The de Blasio administration increases goal to building and preserving 300,000 affordable units by 2026. On October 24, 2017, Mayor Bill de Blasio announced that the administration is on track with meeting the goal of 200,000 units and is expected to meet the goal by 2022, two years ahead of the 2014 plan’s original date. Using the City’s new tools, programs and funding, the City will work to secure 25,000 affordable units annually by 2021. With the new annual goal in place, the Mayor announced a new goal of building and preserving 300,000 affordable units by 2026, adding 100,000 additional units to his original goal.
In order to take on the new goal, the Mayor will unveil new programs to targeting seniors, homeowners and tenants in existing affordable housing who need protection. An additional $150 million annual investment will be required in the current 4-year financial plan to be able to accommodate the building and preserving of 100,000 more units.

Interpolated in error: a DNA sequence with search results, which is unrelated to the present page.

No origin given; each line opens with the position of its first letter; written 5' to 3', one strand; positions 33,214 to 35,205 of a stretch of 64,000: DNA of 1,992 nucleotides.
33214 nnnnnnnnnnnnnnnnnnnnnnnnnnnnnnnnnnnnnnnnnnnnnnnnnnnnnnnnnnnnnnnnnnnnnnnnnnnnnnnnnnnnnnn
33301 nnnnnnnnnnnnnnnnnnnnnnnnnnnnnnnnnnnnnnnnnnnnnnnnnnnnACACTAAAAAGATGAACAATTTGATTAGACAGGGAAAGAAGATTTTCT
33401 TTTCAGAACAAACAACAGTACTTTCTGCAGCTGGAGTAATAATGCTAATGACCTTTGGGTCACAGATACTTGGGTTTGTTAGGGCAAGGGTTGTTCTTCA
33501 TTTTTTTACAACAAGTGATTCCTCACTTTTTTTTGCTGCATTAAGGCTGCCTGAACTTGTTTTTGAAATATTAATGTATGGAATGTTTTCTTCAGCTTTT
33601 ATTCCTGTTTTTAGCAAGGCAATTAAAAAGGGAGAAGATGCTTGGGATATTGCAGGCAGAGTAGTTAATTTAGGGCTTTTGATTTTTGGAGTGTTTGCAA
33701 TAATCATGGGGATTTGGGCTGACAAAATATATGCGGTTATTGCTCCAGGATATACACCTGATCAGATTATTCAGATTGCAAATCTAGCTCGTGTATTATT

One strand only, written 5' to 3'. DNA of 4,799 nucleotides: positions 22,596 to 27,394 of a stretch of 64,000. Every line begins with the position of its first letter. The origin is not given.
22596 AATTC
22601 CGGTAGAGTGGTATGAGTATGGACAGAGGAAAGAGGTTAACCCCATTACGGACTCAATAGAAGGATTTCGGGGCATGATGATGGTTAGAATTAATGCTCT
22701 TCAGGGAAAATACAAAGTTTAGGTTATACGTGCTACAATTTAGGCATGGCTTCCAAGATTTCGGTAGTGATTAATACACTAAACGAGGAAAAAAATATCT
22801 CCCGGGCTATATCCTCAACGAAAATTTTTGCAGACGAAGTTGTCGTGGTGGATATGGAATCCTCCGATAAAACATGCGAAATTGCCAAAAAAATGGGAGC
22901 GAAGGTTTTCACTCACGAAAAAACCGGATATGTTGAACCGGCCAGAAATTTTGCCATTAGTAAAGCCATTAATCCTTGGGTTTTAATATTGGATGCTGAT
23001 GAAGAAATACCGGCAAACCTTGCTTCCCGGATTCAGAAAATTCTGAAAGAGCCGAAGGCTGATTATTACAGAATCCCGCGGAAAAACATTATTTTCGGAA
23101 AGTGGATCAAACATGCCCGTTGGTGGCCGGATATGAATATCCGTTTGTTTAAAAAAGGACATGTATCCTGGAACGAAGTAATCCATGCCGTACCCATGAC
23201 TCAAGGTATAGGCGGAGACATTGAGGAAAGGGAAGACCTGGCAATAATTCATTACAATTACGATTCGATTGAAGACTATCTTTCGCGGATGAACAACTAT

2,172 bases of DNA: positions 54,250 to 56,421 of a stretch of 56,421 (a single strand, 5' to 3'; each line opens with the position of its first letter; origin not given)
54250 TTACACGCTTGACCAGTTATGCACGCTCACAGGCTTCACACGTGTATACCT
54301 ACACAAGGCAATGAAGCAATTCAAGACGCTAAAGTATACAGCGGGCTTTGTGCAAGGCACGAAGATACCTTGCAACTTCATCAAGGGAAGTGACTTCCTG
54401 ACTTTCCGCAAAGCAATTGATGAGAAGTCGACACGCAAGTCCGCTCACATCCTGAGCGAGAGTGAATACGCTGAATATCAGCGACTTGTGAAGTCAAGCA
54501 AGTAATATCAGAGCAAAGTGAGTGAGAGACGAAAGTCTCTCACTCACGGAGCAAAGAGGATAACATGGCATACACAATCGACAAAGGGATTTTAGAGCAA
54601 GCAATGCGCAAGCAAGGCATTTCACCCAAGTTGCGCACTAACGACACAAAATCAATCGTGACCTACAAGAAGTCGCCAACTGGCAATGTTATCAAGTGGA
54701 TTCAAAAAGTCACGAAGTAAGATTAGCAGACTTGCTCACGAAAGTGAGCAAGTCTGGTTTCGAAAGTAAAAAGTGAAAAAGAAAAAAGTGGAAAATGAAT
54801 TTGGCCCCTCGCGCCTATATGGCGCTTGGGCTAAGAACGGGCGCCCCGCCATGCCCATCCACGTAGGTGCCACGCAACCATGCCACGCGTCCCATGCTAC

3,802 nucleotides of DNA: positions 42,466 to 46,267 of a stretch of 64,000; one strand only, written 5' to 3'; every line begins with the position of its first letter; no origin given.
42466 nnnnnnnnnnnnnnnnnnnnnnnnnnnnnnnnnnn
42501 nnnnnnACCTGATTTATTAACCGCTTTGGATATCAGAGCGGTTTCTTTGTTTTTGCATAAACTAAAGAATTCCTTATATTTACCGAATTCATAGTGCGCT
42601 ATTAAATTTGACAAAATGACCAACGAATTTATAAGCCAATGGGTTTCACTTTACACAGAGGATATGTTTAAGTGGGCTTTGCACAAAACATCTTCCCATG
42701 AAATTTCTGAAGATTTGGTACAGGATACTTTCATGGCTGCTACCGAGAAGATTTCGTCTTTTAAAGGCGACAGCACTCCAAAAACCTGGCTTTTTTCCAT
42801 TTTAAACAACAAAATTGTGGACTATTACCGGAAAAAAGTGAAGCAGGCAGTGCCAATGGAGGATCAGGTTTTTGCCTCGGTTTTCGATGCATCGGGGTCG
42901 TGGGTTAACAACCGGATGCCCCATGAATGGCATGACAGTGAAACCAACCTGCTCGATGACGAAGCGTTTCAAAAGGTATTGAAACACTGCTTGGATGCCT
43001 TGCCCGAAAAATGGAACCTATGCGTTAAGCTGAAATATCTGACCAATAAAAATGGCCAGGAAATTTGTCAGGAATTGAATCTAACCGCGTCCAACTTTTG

One of the new programs, the Neighborhood Pillars Program, plans to set up a $275 million public-private fund to target neighborhoods that are of interest to speculators who pose a threat to traditional rent regulated apartment buildings. Under this program, the Department of Housing Preservation and Housing Development Corporation will provide financing to non-profits and other mission-driven organizations to purchase older rent-regulated building to keep them affordable and keep current tenants in place. The goal is to protect tenants from being put at risk from illegal rent hikes, harassment or eviction. The program will leverage funding from private-sector banking partners and philanthropic organizations and is expected to secure an additional 1,000 affordable units per year. The Mayor announced this program in light of criticism of his housing plan in regards to land and neighborhoods such as Bedford-Stuyvesant and Bushwick that were not rezoned in the plan. The Mayor states that the Neighborhood Pillars Program is a new tool the City plans to use to tackle the issues that have risen from the original plan.